Google Shopping ads appear in search results as pictures above or alongside the text-based ads and organic listings. But unlike text-based ads, Shopping ads always carry an image, price, and other descriptions.
This is the first installment in my series on using Google Shopping ads to grow your ecommerce businesses.
Shopping ads are becoming more prominent and versatile. They can appear for precise keyword searches — e.g., an exact product make and model — making them very effective in matching products to buyers.
To use Google Shopping campaigns, you need a Google Ads account as well as a Google Merchant Center account to which you must be able to export your products from your ecommerce store.
As with Google text ads, it is free to show your ads. You only pay when a user clicks on them.
Google Shopping was first introduced in the U.S. in 2009. But unlike Google Ads, Shopping is not yet universally available worldwide. It is still rolling out into new countries.
As a result, due to little competition, click prices in these new locations can be as cheap as $0.01 (1 cent), making the sales from those ads highly profitable.
Why Google Shopping?
You can use Google Shopping campaigns alongside existing text ads or independently of them. You can serve several of your products at the same time in Shopping ads. Thus your products can occupy a significant part of the search results page, giving you maximum sales opportunities.
Because some highly specific product searches use relatively low volume keywords, regular text ads may not even show when Google Shopping ads do, giving your products extra visibility they may not otherwise have had.
Moreover, Shopping campaigns are an important source of keyword and negative keyword research for use in text ad campaigns and for on-page content optimization.
And, importantly, I’ve seen revenue gains of 10-40 percent from Google Shopping campaigns, beyond traditional text ads.
Search engine optimization is typically a long game. It can take weeks, months, or longer to see meaningful results. Shopping ads, however, can generate traffic and sales immediately.
I’ve seen well-targeted Shopping campaigns wherein 60 percent of visitors buy the product within the same hour of seeing the ad.
How Shopping Campaigns Work
Unlike regular Google text ads that are based on the keywords you select and ad copy you write, Google Shopping campaigns require no keywords and no ad copy.
These are created automatically from your product data, which is very strict and all-important. It can be the difference between success and failure of your campaigns.
It also means that careful product segmentation and negative keywords are a critically important way of controlling and optimizing Google Shopping campaigns from showing the wrong products for user searches.
When a user searches for a product, Google compares the search term to the signals your products carry. It then serves your ads for all that are a close match.
Every product you sell has a unique product page URL, meaning every Shopping ad click delivers the visitor to a specific product, not the home page or a product category page.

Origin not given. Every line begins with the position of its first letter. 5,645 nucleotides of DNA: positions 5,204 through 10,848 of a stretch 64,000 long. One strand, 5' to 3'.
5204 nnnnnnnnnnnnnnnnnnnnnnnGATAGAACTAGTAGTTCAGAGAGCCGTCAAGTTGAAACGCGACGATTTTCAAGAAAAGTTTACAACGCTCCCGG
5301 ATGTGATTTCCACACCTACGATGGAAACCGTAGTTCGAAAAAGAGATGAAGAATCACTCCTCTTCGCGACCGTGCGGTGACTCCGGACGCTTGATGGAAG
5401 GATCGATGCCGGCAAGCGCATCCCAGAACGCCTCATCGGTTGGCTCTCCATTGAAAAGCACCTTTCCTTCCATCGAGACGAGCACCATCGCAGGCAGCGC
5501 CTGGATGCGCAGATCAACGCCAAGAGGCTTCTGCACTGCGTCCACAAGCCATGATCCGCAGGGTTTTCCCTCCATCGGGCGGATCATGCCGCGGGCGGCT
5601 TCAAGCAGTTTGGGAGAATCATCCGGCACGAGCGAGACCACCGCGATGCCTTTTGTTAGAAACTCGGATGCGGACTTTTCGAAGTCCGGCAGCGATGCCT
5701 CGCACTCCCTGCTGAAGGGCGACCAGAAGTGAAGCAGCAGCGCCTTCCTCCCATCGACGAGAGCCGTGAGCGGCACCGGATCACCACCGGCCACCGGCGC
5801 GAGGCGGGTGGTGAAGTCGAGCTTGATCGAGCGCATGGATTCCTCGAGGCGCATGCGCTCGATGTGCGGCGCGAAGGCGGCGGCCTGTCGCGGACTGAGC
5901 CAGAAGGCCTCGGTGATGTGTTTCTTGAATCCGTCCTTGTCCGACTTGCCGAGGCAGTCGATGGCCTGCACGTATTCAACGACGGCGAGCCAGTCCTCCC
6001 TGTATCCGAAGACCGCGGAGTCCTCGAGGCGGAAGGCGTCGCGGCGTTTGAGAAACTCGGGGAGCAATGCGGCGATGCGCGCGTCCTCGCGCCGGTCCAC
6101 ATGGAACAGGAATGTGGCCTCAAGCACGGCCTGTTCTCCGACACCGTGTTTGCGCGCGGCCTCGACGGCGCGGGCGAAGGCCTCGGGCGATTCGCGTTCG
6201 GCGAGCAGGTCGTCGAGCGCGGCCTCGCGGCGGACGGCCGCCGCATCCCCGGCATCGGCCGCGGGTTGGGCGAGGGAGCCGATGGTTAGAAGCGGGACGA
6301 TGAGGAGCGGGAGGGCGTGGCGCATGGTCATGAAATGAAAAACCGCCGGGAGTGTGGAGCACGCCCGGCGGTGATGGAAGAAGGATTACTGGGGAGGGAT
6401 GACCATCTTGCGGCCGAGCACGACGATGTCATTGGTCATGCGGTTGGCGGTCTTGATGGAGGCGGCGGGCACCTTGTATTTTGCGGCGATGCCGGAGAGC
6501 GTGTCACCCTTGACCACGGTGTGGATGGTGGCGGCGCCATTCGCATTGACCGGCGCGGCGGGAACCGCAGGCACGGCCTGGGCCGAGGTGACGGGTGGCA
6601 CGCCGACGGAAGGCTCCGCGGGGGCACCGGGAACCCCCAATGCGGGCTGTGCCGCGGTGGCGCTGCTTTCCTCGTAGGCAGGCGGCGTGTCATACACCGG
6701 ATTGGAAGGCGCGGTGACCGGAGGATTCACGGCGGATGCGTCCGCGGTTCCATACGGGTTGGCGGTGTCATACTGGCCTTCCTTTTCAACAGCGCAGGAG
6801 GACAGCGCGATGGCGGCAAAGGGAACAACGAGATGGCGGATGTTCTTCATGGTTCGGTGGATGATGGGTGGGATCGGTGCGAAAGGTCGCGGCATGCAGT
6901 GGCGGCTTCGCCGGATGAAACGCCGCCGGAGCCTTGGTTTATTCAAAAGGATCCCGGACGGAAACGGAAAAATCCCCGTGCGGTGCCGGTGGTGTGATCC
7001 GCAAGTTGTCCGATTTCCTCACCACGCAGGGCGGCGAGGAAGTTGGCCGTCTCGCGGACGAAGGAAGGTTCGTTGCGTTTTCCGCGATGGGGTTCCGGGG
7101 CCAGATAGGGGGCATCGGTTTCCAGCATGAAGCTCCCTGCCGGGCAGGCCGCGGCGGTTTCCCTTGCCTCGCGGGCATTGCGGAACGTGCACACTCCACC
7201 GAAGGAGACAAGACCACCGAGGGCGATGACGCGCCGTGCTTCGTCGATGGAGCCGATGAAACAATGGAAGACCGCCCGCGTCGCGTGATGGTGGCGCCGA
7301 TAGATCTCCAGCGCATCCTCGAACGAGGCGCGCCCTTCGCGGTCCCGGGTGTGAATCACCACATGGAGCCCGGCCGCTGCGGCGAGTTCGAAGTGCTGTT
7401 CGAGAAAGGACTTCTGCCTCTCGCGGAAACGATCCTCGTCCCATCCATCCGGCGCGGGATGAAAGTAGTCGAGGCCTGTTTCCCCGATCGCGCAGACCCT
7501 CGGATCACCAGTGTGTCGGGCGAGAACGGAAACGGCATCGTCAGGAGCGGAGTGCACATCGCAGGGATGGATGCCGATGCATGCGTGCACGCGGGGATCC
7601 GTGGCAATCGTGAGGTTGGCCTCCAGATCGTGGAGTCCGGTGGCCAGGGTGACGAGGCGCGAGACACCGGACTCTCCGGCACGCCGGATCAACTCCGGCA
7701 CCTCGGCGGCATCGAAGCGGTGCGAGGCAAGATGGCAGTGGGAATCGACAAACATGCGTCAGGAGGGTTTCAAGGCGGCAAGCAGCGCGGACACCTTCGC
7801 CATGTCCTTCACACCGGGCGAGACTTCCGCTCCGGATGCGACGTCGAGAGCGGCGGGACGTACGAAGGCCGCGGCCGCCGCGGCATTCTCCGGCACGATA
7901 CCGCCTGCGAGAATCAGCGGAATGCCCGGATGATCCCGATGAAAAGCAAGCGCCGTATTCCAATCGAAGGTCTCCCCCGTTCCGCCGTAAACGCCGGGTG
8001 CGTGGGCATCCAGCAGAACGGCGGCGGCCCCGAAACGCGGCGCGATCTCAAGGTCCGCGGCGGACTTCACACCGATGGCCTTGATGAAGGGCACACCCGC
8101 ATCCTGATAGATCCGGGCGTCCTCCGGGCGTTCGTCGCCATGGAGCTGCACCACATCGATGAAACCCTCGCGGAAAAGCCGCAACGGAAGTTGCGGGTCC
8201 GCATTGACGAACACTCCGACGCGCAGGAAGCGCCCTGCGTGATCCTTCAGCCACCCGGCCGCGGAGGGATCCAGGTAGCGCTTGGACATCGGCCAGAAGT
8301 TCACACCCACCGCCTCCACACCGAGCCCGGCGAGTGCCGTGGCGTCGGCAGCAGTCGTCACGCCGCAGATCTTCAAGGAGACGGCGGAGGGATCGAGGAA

For well-optimized product data and specific searches, Google is surprisingly accurate at matching products to user searches, making Google Shopping potentially a reliable source of buyers.
Follow the Money
The key to success in Google Shopping — for all ecommerce merchants — is to track sales and profit to the penny. Many are still not doing this. Sales and profit are the most important things to monitor. Otherwise campaign management and optimization are impossible.
Fortunately, shopping carts make real-time monitoring easy.
Not every product will sell or make a profit. You can control in Google Shopping which products show ads, and focus your campaigns to be the most cost-effective.
By monitoring sales, profit, and ad cost — and thus return on ad spend — in almost real-time, you can fine-tune your campaigns for best performance by individual product.
Then, when you know your campaigns are profitable, you will be able to safely increase your budget to make more money, instead of trying to spend less.
Google Shopping is a strict marketplace with many features and rules. Your products could change frequently, as could pricing and stock levels. Your ecommerce store must therefore always be synchronized with your Merchant Center account. This will prevent your ads, products, and stock levels from becoming obsolete, which might result in a suspension.
But if you follow the straightforward rules and keep your products approved, Google Shopping ads can be very successful.
Not every merchant will get the same results, however. In my experience, Google Shopping works best for merchants whose products have these attributes:
- Makes and models,
- Manufacturer part numbers,
- Global Trade Item Numbers,
- Specific sizes, shapes, colors, and dimensions.
Google changes its product data specification frequently. Optional attributes can become required, and new attributes sometimes show up.
See the second installment of this series, at “Part 2: Merchant Center.”